N is for all that you notice-- birds, skies, leaves, life. So much more than what can be discovered inside your own four walls.

A is for the aromas you encounter as you travel down a well-worn path-- the smoke from fires, a stalk of rosemary, the fresh-cut grass. Your senses awaken and so does your writing.

T is for timelessness. The eternal is so much more acute outside than it is inside. We feel a sense of fitting into a much bigger picture, and we know that our writing helps us make a mark beyond the little space our lives inhabit.

U is for unique vantage point. Somehow that difficult scene, that stubborn character, those impossible edits slide into perspective when we watch a squirrel scurry up the side of a tree, a hawk perch on a tree branch, eyeing us from on high with his look of pity. Our writing quandaries matter less when we're outside, away from the things that seemed huge moments ago. Sometimes-- the best times-- we stumble upon the answers to those writing problems even as we stumble upon a fern unfolding from its tight curl, a rock glinting with mica, a caterpillar making its way across a leaf.

R is for restore. Getting outside and breathing in the fresh air restores our outlook and makes us happier. We can come back to our manuscript with a new sense of purpose and sometimes a new take on something that moments before felt impossible.

E is for the earth God created. Since He is the Creator and we were made in His image, we can take heart that this means we carry that same impulse to create. It's part of our DNA. As creative beings, we can draw energy from the vastness and detail of His creation. Then we can venture home, sit back down and start creating again, taking delight in what it means to make something from nothing, to be part of a miracle of our own making.

Marybeth Whalen and her husband Curt have six children ranging in age from 18 to 5. She writes novels in her "spare" time. Her first novel, The Mailbox was published in June of 2010 and her next novel, She Makes It Look Easy, comes out in June of this year. She can be found at http://www.marybethwhalen.com/ where she writes a daily blog called "Cheaper By The Half Dozen."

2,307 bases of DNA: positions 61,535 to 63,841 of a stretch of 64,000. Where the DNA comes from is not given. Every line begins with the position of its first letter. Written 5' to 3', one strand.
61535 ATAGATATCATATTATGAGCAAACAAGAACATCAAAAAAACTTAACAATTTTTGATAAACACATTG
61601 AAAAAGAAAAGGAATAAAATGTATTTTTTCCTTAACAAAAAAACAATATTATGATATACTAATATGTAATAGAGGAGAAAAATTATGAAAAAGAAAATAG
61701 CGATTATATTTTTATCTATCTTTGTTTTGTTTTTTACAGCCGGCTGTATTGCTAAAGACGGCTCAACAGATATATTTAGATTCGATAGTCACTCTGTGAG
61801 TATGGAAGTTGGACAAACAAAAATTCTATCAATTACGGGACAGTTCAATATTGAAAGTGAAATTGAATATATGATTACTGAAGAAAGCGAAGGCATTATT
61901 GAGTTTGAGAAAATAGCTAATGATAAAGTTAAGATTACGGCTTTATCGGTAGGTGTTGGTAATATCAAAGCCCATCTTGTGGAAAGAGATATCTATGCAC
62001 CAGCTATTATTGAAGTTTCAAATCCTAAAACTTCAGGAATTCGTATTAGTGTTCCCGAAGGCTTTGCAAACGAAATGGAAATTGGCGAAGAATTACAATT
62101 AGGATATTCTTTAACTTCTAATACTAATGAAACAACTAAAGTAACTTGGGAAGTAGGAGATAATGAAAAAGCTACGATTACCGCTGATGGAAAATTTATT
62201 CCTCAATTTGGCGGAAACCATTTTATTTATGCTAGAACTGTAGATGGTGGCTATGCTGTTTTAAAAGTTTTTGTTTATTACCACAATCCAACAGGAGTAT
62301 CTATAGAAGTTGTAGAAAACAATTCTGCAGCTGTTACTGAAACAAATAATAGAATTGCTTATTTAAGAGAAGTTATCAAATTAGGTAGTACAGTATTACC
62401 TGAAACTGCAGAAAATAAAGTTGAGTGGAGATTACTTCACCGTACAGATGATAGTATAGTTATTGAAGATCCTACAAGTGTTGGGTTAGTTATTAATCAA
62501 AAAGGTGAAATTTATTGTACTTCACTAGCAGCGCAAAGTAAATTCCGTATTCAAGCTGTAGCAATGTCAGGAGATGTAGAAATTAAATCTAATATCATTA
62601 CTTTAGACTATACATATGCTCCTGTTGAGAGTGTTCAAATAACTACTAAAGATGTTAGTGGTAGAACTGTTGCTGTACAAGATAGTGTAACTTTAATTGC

Friday, March 4, 2011

Every Book Deserves A Party!

By Judy Christie
                With an acute case of Spring Fever and the launch this week of my third novel, “The Glory of Green,” I’m in the mood for cake.
                Amidst great ideas here about marketing and surviving as a writer, I offer an idea that isn't as lofty as some, but I promise it’s fun: Every book deserves a party.
  My CPA knows I’ll probably spend my last dime on a book launch party, and she shows up for the music and food. The Hot Dog Man and I go way back.  I don’t schedule an event until I have lined up the baker who artfully draws my book covers with icing (not that paint kind either; real icing).
                With the publication of my ninth book—three fiction and six nonfiction – I’ve learned how important  it is to celebrate this milestone and to express my immense gratitude to readers and kind souls who help me every day. 
                I got this idea from Carolyn See’s great book, “Making a Literary Life: Advice for Writers and Other Dreamers.” (Yes, Carolyn is the mother of Lisa See, recently interviewed by the terrific Kathy L. Patrick.) If you haven’t read Carolyn's book, I encourage you to pick it up.
                As she says, “We throw housewarmings and birthday parties and baby showers and bachelor parties; we need parties when our book comes out.”
                A few tips if you want to add a party to your writing life:
                ** Focus on saying thank you to all those who encourage you  -- friends on whose shoulders you cry, the spouse who makes sure you have health-care benefits, the siblings who pre-order your books and all those nice folks who show up for you in life.
                ** Obsessing on how hard it is to be a writer is draining, so make the most of the good moments. If you haven’t had a book published, reward yourself for sending a manuscript off or getting an agent or coming up with a wonderful idea. Throw a party for a friend who has just finished a book or had one published or won an award or made a bestseller list.
                ** Don’t say you can’t afford it.  You can spend as much or little on a party as you want.  If nothing else, invite friends over for drinks and snacks. Have a potluck. Make cupcakes.
                ** Offer live music.  You can often find a local musician who is willing to play for a reasonable rate in exchange for you introducing people to his/her music, and there's more energy when creative people collaborate.